What’s in a Swedish name?

Want to stick out? Want to blend in? Don't like your husband's surname? Or maybe you just fancy a change. Whatever the reason, increasing numbers of Swedes are applying to change their names. Last year a record 6,060 applications were received by the Swedish Patent and Registration Office (PRV) and this year looks like being just as busy.

Tuesday’s Göteborgs-Posten met Maria and Olli. Like many others, they changed their names when they got married. Maria didn’t want Olli’s Finnish surname and Olli thought being a Söderström felt wrong. In the end, they both changed to the unique ‘Skogsbryne’, or ‘edge of the forest’.

“I think your name should reflect who you are as a person,” explained Olli. “I like nature, but live in the city. On the edge of the forest, as it were.”

Swedes have been able to change their name since 1982, when the so-called ‘Name Law’ was passed. But it’s only in the last few years that people have been doing so in significant numbers. Name researcher Eva Brylla of Uppsala University told the GP:

“The 1990’s was the decade of the individual. People wanted to get noticed a little more and some used their name to achieve that. It probably took a few years for people to realise how simple many changes are.”

Not that simple, though. There are a number of rules and regulations relating to this solemn matter, and it takes up to five months to process. You’re not allowed to change to a name that causes offence or is ‘obviously inappropriate’, or change to a ‘-son’ surname (although you are allowed to change the spelling of a ‘-son’ name you already have). A new surname has to be unique (there’s a list of suggestions and a name creator tool on the PRV web site) and absolutely cannot be the surname of one of Sweden’s aristocratic families.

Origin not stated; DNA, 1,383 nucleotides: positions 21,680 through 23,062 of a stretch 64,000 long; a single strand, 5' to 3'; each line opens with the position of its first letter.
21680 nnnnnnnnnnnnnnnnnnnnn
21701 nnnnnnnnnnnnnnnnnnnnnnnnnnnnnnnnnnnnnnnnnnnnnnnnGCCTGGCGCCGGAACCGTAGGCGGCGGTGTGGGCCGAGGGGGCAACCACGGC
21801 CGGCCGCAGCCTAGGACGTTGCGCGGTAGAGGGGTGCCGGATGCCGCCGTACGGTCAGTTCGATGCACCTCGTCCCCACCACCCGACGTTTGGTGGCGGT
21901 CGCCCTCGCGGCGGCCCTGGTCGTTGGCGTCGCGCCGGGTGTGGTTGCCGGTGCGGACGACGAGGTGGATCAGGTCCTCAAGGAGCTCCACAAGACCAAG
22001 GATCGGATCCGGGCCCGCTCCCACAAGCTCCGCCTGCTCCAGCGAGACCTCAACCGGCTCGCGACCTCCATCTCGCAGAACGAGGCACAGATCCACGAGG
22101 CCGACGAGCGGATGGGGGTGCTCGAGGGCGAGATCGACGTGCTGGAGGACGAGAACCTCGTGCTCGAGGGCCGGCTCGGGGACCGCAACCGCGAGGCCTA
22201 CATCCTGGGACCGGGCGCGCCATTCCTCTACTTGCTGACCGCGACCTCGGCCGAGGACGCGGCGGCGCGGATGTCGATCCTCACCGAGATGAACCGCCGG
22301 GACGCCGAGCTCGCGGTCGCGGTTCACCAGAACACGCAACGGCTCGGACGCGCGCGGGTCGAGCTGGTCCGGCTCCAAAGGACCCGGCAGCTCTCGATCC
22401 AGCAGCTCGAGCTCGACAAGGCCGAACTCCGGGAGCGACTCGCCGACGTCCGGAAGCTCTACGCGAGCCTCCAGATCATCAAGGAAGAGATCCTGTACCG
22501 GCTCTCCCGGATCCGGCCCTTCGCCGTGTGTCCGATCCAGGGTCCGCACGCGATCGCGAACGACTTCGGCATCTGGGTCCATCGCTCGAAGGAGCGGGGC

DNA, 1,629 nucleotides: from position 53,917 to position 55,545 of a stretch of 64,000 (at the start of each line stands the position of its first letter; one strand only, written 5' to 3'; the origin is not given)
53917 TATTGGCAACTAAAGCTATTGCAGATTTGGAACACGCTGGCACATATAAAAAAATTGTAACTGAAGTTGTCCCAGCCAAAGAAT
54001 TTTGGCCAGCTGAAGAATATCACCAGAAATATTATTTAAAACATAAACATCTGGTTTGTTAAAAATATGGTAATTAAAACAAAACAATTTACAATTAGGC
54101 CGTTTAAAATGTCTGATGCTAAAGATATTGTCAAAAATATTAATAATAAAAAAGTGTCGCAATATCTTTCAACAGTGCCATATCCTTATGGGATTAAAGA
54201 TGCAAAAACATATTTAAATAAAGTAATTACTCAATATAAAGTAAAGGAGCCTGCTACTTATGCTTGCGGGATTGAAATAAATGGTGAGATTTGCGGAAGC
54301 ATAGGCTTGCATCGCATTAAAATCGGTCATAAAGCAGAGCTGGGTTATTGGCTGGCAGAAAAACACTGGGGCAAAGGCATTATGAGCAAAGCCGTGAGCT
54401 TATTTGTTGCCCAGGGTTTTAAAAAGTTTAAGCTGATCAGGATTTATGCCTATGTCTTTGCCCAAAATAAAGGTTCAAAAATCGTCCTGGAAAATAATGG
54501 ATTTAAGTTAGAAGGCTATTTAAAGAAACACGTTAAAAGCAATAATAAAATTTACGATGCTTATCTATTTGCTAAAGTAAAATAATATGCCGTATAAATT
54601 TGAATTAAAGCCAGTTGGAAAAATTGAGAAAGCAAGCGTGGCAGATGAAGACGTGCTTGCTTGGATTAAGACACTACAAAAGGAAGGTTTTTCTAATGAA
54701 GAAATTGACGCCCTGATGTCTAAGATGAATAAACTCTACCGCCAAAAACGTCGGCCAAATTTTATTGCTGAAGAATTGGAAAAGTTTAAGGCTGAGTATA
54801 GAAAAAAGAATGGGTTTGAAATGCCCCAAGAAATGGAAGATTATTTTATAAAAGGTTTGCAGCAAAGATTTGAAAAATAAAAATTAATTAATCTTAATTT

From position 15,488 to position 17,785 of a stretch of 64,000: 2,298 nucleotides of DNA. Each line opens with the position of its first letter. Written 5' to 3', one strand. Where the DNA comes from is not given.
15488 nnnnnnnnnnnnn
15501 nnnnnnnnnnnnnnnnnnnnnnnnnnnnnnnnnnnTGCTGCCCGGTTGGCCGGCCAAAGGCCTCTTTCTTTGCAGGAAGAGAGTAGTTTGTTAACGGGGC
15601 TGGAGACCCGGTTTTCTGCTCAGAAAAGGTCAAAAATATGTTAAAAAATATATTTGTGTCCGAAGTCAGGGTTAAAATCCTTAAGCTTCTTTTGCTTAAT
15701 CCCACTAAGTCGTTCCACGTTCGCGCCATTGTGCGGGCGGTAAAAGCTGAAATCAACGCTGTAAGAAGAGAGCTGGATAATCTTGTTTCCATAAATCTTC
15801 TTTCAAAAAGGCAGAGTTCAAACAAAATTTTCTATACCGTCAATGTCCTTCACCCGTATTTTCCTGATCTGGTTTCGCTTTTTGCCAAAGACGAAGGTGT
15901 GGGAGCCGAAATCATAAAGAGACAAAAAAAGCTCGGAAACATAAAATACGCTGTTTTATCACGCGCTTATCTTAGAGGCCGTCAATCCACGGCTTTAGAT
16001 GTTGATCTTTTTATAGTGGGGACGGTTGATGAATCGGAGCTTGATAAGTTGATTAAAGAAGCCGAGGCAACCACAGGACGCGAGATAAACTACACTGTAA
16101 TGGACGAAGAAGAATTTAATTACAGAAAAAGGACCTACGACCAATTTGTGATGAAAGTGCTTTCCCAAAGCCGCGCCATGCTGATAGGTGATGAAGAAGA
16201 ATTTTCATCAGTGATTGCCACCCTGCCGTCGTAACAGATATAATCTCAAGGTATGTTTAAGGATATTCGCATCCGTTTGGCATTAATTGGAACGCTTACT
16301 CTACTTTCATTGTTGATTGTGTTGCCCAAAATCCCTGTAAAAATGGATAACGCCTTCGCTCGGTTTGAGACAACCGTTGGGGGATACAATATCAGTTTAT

According to GP, citizens are allowed to re-claim surnames which have been in their family for at least two generations during the last hundred years.

Initial name changes and the names of newborn babies are registered at the Tax Authority. If you want to name your child ‘Månstråle’ (‘Moonbeam’), for example, be prepared for a phone call from the local office and a demand to explain yourself.

The Name Law has also introduced flexibility into the naming system with the concept of the ‘mellannamn’ or ‘middle name’. This is an extra surname, which, for example, enables children to incorporate both their parents’ surnames if they are different.

PRV official, Runo Swärd, gave GP some juicy examples of the kind of applications his office receives:

“We often get suggestions which raise the eyebrows, like Speciell, Mysko [Weird] and Troende [Believer]… There’s always someone who wants to change from Karlsson to Carlsson, or stick in an ‘h’ or ‘z’ somewhere.”

It’s becoming common for immigrants to want to change to a more Swedish name. In these cases, the authorities bend the rule concerning no ‘-son’ names.

“We’re usually generous,” said Swärd. “We’ve considered that ‘Yul’ can be translated as the Swedish ‘Joel’, which gives the name ‘Joelsson’.”

Another large group is made up of those wanting a posher sounding name. These names end in classic noble suffixes such as ‘-crona’ and ‘-swärd’ (meaning ‘crown’ and ‘sword’).

Speciell, Mysko and Troende, incidentally, were all turned down.

Sources: Göteborgs Posten